75th anniversary of the infamous Munich Agreement

I first became fully aware of the travesty of the 1938 Munich Agreement¬†– whose 75th anniversary is today – when, in the early 1980s, I was researching the life of the Czechoslovak RAF pilot Karel Kuttelwascher. He was my wife’s father and my biography of him was published under the title of “Night Hawk” in 1985. As a result of Munich, he fled Czechoslovakia to await the outbreak of war and his chance to fight.

The consequence of the Munich Agreement was that Czechoslovakia – the only democracy in Central Europe – was utterly dismembered. The country lost over a quarter of its territory and about a third of its population. The web site of the Free Czechoslovak Air Force contains – as well as the full text of the (short) Agreement – a map illustrating the territorial break-up.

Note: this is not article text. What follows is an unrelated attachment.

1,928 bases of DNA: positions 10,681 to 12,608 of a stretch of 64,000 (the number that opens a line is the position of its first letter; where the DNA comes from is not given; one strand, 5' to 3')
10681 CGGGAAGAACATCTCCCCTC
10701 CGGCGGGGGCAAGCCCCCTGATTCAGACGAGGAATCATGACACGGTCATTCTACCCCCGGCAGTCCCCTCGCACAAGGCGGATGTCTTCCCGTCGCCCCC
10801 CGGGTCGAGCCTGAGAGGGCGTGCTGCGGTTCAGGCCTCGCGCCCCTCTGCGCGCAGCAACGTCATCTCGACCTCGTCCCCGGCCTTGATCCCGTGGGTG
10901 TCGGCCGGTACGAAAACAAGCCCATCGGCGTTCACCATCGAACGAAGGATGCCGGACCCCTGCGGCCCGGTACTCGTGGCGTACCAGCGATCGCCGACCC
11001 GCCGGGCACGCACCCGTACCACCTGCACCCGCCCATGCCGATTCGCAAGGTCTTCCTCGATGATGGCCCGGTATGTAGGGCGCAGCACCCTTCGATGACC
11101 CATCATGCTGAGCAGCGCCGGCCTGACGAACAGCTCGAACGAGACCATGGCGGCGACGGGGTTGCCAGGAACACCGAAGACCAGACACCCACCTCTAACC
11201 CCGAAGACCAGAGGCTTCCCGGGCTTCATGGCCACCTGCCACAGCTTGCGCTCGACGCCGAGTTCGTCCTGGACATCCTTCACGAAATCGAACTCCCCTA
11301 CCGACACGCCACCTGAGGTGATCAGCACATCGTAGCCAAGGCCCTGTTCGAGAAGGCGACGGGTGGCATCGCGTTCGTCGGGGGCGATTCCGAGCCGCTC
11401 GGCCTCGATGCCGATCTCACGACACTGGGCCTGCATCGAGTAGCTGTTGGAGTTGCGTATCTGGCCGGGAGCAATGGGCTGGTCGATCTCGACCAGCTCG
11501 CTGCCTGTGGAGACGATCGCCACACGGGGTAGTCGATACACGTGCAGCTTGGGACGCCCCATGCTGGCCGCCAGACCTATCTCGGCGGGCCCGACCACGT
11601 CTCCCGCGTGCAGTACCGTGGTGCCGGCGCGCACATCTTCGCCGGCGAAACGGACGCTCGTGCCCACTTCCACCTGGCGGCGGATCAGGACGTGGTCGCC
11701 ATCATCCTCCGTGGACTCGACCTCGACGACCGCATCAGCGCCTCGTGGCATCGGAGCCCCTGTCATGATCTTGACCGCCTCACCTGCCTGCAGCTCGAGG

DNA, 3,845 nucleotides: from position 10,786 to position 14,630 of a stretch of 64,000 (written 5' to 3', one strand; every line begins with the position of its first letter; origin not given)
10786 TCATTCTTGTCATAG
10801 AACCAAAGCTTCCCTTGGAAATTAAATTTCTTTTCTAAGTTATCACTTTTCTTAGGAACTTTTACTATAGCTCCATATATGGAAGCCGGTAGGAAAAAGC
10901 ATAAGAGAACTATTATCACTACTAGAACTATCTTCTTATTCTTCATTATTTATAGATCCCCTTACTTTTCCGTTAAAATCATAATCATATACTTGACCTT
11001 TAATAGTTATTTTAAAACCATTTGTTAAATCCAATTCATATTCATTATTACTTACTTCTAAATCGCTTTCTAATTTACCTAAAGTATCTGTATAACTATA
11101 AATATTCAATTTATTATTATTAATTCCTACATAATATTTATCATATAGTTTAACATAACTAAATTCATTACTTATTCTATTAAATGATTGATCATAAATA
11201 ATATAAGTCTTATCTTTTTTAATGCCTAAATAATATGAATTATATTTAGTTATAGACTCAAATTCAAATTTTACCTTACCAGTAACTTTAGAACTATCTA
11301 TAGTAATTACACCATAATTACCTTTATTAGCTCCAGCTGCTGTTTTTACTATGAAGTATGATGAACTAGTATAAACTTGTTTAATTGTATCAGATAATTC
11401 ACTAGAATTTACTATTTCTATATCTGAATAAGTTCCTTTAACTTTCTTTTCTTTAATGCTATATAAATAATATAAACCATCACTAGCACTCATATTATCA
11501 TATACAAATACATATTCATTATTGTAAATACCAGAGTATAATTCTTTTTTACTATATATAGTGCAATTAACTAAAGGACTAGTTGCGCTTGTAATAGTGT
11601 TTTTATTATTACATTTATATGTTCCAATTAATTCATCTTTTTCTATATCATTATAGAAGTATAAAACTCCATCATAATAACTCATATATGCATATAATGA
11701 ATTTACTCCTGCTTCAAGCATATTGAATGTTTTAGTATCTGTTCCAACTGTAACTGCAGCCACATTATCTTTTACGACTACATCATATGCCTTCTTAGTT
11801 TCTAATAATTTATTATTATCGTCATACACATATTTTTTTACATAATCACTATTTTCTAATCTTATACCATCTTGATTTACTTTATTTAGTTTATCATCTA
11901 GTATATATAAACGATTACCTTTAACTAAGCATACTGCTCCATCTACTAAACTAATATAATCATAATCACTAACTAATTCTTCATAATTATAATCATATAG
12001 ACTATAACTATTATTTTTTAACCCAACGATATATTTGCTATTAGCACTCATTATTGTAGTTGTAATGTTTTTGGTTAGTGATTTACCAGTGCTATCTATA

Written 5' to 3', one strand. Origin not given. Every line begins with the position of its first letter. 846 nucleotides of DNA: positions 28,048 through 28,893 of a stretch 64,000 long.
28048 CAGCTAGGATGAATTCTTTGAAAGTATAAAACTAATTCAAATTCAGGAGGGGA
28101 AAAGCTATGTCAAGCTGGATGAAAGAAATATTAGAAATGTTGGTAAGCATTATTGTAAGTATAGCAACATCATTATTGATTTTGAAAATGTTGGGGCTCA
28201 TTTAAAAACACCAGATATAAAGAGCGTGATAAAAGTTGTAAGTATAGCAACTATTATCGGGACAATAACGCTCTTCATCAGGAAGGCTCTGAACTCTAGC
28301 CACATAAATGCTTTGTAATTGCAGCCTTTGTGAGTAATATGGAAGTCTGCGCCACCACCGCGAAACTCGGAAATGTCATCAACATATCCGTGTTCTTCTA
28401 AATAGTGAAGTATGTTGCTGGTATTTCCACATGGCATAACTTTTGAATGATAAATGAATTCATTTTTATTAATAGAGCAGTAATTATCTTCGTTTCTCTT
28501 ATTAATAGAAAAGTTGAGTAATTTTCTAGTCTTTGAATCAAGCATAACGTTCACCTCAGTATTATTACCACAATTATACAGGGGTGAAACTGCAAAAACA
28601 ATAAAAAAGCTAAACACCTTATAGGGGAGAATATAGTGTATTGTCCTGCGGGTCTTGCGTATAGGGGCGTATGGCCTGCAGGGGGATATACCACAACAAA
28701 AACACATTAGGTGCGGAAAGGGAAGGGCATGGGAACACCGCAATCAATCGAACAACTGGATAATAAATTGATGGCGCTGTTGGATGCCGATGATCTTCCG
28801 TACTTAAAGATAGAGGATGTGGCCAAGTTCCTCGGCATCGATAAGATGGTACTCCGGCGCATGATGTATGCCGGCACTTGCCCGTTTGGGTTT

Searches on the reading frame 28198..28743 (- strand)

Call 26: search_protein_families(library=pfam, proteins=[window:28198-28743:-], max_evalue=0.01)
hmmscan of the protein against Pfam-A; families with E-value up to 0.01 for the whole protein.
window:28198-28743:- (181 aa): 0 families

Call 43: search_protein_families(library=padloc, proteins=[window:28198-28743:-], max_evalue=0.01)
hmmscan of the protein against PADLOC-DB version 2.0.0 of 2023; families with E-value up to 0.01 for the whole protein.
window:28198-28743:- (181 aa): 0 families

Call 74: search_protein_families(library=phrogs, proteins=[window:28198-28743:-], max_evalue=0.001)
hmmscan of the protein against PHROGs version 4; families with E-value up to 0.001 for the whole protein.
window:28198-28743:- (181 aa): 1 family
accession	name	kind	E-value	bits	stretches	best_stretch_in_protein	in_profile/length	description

Just a reminder: the Agreement was between Nazi Germany and Fascist Italy on the one hand and Britain and France on the other. Czechoslovakia was not allowed to have any representative at the discussions.

One of my short stories is set on the eve of the Munich Agreement. It is called “The Edge Of War” and you can read it here.


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